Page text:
What to drink with fish’n’chips? Tea? Bubbles? Beer? And does it really matter? WineChap has the answers
We all know that our national dish is now Chicken Tikka Masala (and pairing wines with your Sunday night cuzza will be the subject of a future article), but what of our iconic British dishes?
Classic Sunday roast beef, steak & kidney pudding, shepherd’s pie, or even a full English breakfast could all be front-runners, but, of course, a good old fish’n’chips leads the pack.
So what drink pairs best with really good Fish and Chips?
I was inspired to consider this essential question by the launch of Perrier Jouet’s Belle Epoque 2002, which for a venerable Champagne house was refreshingly innovative and low-key, and was hosted at Geale’s Fish Restaurant in Notting Hill.
Marylebone’s Golden Hind, Farringdon’s Golden Fish Bar and Covent Garden’s Rock & Sole Plaice are a few of the potential venues in London to explore this topic but WineChap’s select crew of food and wine writers gathered to begin the research at Kerbisher & Malt in Hammersmith, which is still making waves (pun, groan) as the best batterer in town.
Their fish is of the highest quality and the oil regularly changed in the fryer.
They also recently released a winelist – specifically designed to match their menu so are clearly taking the pairing issue seriously. The results of this first, highly controlled, (scoff) “experiment” were hardly conclusive but certainly intriguing and occasionally surprising.
Guests: Guy Woodward, editor Decanter; Henrietta Lovell, founder Rare Tea Company; Juel Mahoney, Qin Xie and Zeren Wilson, freelance writers and bloggers
“The Taittinger Rose I had brought (more on a whim than as a potential winner) was a “Cherry Drop” disaster for everyone, “a bull in a china shop” for Zeren”
As it had been a Champagne that had inspired the project we started off with De Telmont Grand Reserve. This was not a huge success – it had good flavour and texture but the bubbles got in the way.
Guy suggested a Champagne of 15 years or more ageing would work better, but once it had settled Zeren alone preferred it to the Meantime Wheat Beer (or “banana vinegar”) which otherwise was the preferred fizz.
The Taittinger Rose I had brought (more on a whim than as a potential winner) was a “Cherry Drop” disaster for everyone, “a bull in a china shop” for Zeren.
On to one of the night’s big (and I thought initially surprising) winners: La Gitana manzanilla sherry – the thinking man’s Tio Pepe.
It definitely “marched to the beat of its own drum”/”didn’t give a shit” but with the exception of Qin, who admitted a scandalous disregard for the elixirs of Jerez, it proved a popular choice, Juel having to be prised off the bottle to move on.
Of the next wine Les Croix Blanches Muscadet, she observed that just as “wines are sauce, so muscadet is lemon” – particularly appropriate for fish and chips.
The subject of condiments having been raised, this led on to a heated discussion of the merits or otherwise of vinegar, ketchup, salt, pepper and that watered down brown sauce abomination preferred by the Scots.
Although it was generally agreed that ketchup was “a killer” when it came to pairing with wine, Qin remarked that the Dr Loosen ‘L’ Riesling complemented it quite well.
Otherwise the riesling did not impress overly, Zeren suggesting it was “the right grape but the wrong wine” – a steelier dry trocken kabinett style being preferable with our fare.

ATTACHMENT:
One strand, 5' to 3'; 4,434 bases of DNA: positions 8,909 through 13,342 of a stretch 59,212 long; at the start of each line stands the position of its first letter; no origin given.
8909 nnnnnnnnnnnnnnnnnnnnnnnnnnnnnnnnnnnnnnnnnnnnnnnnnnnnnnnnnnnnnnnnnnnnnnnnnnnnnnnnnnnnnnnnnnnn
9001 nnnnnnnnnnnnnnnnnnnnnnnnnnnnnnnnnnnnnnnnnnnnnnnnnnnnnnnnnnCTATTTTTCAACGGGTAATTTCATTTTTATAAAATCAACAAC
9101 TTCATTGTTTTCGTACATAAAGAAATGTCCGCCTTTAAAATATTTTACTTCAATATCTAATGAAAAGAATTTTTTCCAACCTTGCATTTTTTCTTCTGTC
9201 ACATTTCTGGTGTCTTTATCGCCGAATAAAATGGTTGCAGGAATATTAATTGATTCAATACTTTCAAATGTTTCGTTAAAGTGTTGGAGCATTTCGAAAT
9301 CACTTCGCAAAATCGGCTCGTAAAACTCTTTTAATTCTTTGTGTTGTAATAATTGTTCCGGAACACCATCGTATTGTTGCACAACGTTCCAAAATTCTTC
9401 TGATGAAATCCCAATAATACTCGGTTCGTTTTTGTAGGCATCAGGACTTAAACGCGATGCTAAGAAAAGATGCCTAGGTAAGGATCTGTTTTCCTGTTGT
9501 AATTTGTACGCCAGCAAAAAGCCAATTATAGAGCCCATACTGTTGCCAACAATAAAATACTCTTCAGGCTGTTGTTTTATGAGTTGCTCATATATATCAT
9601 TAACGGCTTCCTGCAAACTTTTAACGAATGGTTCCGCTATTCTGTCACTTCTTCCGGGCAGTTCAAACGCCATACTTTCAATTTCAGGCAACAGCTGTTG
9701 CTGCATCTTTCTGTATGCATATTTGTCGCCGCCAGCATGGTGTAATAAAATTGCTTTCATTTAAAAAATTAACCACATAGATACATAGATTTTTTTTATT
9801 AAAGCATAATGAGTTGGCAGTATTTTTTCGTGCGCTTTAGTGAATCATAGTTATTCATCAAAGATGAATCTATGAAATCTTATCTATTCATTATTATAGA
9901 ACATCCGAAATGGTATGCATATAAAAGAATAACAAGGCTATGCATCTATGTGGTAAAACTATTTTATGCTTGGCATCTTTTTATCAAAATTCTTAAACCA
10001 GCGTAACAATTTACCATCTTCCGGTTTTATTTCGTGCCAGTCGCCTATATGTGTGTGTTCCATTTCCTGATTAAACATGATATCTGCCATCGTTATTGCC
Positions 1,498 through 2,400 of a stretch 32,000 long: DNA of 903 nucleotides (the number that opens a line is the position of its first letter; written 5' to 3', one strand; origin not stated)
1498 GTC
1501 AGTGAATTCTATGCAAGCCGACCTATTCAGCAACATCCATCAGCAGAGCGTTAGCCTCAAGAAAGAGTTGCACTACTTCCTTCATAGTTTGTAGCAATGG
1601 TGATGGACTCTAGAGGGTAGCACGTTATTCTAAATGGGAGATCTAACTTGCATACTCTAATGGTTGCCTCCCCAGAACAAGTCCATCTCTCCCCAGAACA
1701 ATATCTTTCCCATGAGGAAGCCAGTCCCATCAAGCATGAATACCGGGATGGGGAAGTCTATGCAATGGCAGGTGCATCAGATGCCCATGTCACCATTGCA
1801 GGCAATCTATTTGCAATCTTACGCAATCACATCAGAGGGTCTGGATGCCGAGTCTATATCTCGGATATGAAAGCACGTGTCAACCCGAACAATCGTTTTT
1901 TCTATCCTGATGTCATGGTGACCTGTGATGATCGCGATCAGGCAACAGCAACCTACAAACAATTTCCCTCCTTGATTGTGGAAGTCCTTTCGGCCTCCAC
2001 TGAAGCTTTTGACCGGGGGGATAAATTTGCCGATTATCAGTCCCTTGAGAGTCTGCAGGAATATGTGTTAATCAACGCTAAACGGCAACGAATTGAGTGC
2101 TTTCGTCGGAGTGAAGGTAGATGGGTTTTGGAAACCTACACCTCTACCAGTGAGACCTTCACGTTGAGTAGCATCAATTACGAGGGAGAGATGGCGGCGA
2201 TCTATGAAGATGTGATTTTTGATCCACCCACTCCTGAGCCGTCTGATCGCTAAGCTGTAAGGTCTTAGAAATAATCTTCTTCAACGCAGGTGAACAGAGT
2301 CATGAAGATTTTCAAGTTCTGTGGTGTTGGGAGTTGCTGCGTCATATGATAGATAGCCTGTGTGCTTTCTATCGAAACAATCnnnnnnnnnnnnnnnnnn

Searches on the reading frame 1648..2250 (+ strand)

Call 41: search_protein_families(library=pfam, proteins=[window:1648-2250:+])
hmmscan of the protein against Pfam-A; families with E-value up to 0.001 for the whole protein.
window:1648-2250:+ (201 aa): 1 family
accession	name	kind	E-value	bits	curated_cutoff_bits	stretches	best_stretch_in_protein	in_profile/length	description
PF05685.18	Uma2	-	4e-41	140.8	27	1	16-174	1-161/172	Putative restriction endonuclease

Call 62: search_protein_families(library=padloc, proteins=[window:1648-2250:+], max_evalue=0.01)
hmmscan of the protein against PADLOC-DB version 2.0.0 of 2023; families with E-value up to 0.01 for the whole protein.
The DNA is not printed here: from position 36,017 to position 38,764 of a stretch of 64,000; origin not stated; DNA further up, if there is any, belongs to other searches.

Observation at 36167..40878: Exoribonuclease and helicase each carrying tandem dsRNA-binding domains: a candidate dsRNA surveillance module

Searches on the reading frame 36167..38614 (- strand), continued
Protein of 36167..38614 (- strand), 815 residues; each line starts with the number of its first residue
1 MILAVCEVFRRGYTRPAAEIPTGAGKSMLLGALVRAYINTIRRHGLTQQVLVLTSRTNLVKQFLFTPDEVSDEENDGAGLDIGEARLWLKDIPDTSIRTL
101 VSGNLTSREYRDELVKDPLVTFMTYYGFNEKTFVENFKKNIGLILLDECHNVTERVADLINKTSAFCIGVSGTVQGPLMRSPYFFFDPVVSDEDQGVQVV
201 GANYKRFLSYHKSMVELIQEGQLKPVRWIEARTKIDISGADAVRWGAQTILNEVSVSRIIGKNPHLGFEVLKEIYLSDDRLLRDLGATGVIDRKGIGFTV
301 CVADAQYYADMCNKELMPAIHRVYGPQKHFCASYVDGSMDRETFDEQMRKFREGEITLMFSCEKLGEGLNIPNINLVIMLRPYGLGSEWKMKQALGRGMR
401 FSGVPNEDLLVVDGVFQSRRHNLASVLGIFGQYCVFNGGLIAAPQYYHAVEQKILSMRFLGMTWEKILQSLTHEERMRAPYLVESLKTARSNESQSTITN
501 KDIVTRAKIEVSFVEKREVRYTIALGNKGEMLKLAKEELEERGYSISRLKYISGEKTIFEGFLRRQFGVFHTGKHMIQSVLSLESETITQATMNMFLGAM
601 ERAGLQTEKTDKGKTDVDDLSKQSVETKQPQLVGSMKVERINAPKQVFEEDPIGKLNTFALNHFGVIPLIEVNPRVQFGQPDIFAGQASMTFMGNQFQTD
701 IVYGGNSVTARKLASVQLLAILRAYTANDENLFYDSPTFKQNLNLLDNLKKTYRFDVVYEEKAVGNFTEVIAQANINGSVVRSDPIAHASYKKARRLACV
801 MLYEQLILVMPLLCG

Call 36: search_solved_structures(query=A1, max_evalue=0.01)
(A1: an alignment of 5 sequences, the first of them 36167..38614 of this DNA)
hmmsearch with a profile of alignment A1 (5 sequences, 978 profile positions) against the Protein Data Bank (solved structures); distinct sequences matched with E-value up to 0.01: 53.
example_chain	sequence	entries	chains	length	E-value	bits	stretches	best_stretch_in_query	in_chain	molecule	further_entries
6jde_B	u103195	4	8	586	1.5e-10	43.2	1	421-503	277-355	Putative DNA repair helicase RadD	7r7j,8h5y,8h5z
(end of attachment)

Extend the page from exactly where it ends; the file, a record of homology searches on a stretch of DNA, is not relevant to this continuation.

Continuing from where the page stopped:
We agreed that introduction of a sweet chili dipping sauce for the excellent calamari would however show off the ‘L’ to better advantage.
The creamier-textured cod preferred Guy’s Fromm Chardonnay but it was supposed that a richer, oakier style might be better, even if “asking for an oaked Chardonnay is like buying condoms as a teen”
Henrietta’s Oolong tea “Iron Goddess of Mercy” sans milk loved chips – so long as they were unadulterated with any of the above, which possibly made it an unrealistic scenario although it proved quite resourceful against vinegar later on.
Riverlands Sauvignon Blanc from New Zealand was a good match with Haddock, its gun flinty tones picking up the fish’s smokier profile.
Still in New Zealand, creamier-textured cod preferred Guy’s Fromm Chardonnay but it was supposed that a richer, oakier style might be even better, even if “asking for an oaked Chardonnay is like buying condoms as a teen”.
Juel commented that the trend for “Chard-bashing” is misplaced as “its a surprisingly versatile food wine”.
I suggested a ‘99 Girardin Meursault, preferably in magnum, would win round all detractors. The wheat beer was also good with the cod, as was Henrietta’s RAF Tea which, when brewed a little longer, was also great with chips and, with a healthy dollop of milk, was lovely with the coley, EVEN standing up for itself against ketchup!
By now several hours of rigorous tasting had taken place but I still managed to compile the results which are below.
Guy – Wheat beer (although moving forward the Pale Ale might be even better as less frothy)
Juel – 1st Wheat beer; 2nd Oolong Tea; 3rd Fromm Chardonnay (somehow forgot about the sherry?)
Henrietta – 1st Manzanilla (“by a huge margin”); 2nd Oolong (“the vinegar-handler”); 3rd Muscadet
Zeren – 1st Manzanilla (“relentless”); 2nd Oolong; 3rd Fromm Chardonnay (would have been happy with the de Telmont Champagne too)
Qin – 1st Wheat beer (“very versatile”); 2nd Oolong (“1st brew as 2nd becomes too bitter with vinegar”); 3rd Riesling
WineChap – 1st RAF Tea; 2nd Wheat beer; 3rd Manzanilla
Winner – Meantime Wheat Beer
Runner Up – La Gitana Manzanilla
3rd place – Rare Tea Company Oolong
Suggestions for other drinks to try with your fish and chips:
Older Vintage Extra Brut Champagne, Savagnin from the Jura (not to be confused with Sauvignon), IPA, Dry Clare Valley or Central Otago Riesling, richly-oaked Australian or SA Chardonnay.
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